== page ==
Nats’ rotation full opportunity to dispel doubters

Another day, another bullpen option for the Nationals, who signed veteran swingman Chad Gaudin to a minor league contract with a spring training invite Friday morning.’s Ben Goessling detailed the decidedly hard-throwing complexion of the relief corps in a previous post, and when you look at the heath, consistency and durability concerns prevalent throughout the rotation, the reasons general manager Mike Rizzo is collecting strikeout specialists to back them up come clearer into focus.

Ballyhooed prospect Stephen Strasburg’s Tommy John surgery robbed the Nationals of the only true strikeout pitcher who would have been in the starting five. If he’s lucky, Strasburg might get a taste of the majors by August or September, but only if he continues to progress quickly in his rehabilitation from the ligament-replacement procedure. But it’s also possible - even likely - that Strasburg doesn’t pitch with a curly W on his cap at all next season.

Without him, the Nationals are a collection of control specialists, soft tossers and question marks - not exactly a ringing endorsement of Rizzo’s roster construction.

Take the veteran leaders, right-handers Livan Hernandez and Jason Marquis. Hernandez pitched well enough last season to earn an extension through 2011, but when will his deal with the devil expire? Few people really believe that Hernandez is only 35, but he’s not about to let anyone cut him in half and count the rings. Replicating last season’s 10-12 record, 3.66 and 211 2.3 innings would seem a stretch, particularly considering the loss of Adam Dunn and Josh Willingham from the Washington lineup. The 32-year-old Marquis is a gamer, and he pitched well after elbow surgery in 2010, the first season in seven he didn’t record double-digit victories. On most clubs, he’d fit at the middle or back of the rotation; with the Nationals, he’s front and center.

Lefty John Lannan is only 25, but he needed a stint at Double-A Harrisburg to salvage something out of a 2010 campaign when he went 8-8 with a 4.65 ERA - not the kind of production teams expect from their opening day starter. He’ll be arbitration-eligible in 2011, and so far Lannan has only teased the Nats with potential. After heading to Harrisburg following an 0-3 start to June, Lannan rebounded to go 6-3 with a 3.29 ERA the rest of the way after being recalled in August. Maybe he’s that pitcher in 2011. The Nats hope so.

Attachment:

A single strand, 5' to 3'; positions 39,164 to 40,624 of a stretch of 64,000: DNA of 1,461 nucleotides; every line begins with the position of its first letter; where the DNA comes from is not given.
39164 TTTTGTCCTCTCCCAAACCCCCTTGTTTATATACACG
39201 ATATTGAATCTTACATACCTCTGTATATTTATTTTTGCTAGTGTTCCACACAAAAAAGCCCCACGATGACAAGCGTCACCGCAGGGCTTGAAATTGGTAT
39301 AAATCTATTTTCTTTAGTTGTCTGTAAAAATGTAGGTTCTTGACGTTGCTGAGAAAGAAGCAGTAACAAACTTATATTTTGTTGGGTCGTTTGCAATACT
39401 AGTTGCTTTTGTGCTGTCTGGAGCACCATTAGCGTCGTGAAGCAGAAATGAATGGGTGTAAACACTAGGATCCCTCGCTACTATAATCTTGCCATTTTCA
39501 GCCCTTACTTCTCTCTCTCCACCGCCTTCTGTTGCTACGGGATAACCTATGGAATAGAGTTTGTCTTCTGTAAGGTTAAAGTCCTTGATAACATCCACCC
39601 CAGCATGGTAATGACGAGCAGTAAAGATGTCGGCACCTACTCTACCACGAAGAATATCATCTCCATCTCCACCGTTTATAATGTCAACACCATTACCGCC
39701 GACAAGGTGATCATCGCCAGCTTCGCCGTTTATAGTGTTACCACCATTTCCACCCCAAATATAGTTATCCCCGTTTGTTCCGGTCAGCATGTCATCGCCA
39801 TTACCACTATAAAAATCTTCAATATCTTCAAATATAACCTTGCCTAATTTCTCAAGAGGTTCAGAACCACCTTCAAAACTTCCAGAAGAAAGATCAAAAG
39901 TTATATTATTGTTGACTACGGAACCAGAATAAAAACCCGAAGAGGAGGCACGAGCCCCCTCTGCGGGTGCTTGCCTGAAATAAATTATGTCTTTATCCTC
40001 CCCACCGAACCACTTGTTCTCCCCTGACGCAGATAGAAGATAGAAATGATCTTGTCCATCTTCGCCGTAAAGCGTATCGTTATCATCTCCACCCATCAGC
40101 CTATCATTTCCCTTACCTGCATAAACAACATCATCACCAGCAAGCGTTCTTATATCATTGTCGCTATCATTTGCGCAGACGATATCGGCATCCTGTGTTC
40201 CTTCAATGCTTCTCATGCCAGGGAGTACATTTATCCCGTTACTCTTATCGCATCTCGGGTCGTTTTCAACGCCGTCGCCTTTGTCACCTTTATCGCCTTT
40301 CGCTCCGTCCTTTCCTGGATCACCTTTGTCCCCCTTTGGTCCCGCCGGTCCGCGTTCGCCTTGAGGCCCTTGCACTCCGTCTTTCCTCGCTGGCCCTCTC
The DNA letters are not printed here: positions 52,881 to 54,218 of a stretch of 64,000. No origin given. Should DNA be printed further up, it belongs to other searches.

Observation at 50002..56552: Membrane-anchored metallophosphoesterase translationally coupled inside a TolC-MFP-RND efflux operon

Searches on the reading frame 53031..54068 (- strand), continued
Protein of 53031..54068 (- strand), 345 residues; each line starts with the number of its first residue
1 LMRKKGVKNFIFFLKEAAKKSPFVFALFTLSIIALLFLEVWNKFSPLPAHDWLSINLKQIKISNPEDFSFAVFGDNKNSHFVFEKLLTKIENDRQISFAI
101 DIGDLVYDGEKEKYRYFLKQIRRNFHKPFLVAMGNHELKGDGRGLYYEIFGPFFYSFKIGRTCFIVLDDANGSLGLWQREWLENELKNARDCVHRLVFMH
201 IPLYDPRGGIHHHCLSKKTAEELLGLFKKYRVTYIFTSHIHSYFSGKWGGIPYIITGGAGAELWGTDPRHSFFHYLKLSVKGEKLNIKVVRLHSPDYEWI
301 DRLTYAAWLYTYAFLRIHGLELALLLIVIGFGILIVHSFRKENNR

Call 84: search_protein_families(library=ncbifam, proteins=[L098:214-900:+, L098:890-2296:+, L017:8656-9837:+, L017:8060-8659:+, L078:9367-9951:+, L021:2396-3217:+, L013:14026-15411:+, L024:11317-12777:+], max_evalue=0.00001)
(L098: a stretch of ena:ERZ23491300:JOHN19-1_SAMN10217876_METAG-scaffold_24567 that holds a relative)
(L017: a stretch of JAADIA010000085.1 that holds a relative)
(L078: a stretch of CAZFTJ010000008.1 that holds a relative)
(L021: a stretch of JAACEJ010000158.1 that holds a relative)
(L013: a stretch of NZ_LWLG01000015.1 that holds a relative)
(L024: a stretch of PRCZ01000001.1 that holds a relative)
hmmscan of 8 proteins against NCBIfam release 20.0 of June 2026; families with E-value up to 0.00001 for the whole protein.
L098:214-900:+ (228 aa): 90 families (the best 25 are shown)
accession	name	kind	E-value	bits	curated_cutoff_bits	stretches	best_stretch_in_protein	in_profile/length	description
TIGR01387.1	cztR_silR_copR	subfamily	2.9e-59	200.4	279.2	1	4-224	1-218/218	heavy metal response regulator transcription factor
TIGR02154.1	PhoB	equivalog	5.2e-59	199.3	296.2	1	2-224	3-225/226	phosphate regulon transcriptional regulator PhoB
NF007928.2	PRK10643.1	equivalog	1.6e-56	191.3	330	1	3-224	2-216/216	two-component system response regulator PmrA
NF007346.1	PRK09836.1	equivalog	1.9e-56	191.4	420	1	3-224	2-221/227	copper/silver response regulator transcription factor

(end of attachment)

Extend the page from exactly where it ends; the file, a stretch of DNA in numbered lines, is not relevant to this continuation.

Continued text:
Jordan Zimmermann progressed so quickly from August 2009 Tommy John surgery that he was back in the rotation at the end of 2010, making seven starts and going 1-2 with a 4.94 ERA. Sometimes, Zimmermann seemed in command; other times, it was excruciatingly evident that he was working his way back. Unfortunately, which Zimmermann manifests himself starting in spring training in mid-February at Viera, Fla., remains to be seen. The righty has, perhaps, the most upside of any pitcher not named Strasburg on the roster; unfortunately, he also carries just much uncertainty.

The fifth starter? It wouldn’t be late winter in Viera without a cattle call at Space Coast Stadium. Gaudin, J.D. Martin, Luis Atilano, Yunesky Maya, Matt Chico, Shairon Martis, Ross Detwiler and Chien-Ming Wang are the primary combatants in this year’s battle royal. The Nationals are hoping their patience with Wang, a two-time 19-game winner with the Yankees, is rewarded. Only time will tell if the 30-year-old has put shoulder, hip and foot problems behind him. A comeback would strengthen the rotation, for sure, and mean the Nats wouldn’t have to rely so heavily on Lannan and Zimmermann.

There’s always the chance that Rizzo pulls off the deal he wants for another veteran arm, but it wouldn’t be surprising to see the Nationals head into spring training with the options outlined above - along with an opportunity to prove numerous doubters wrong.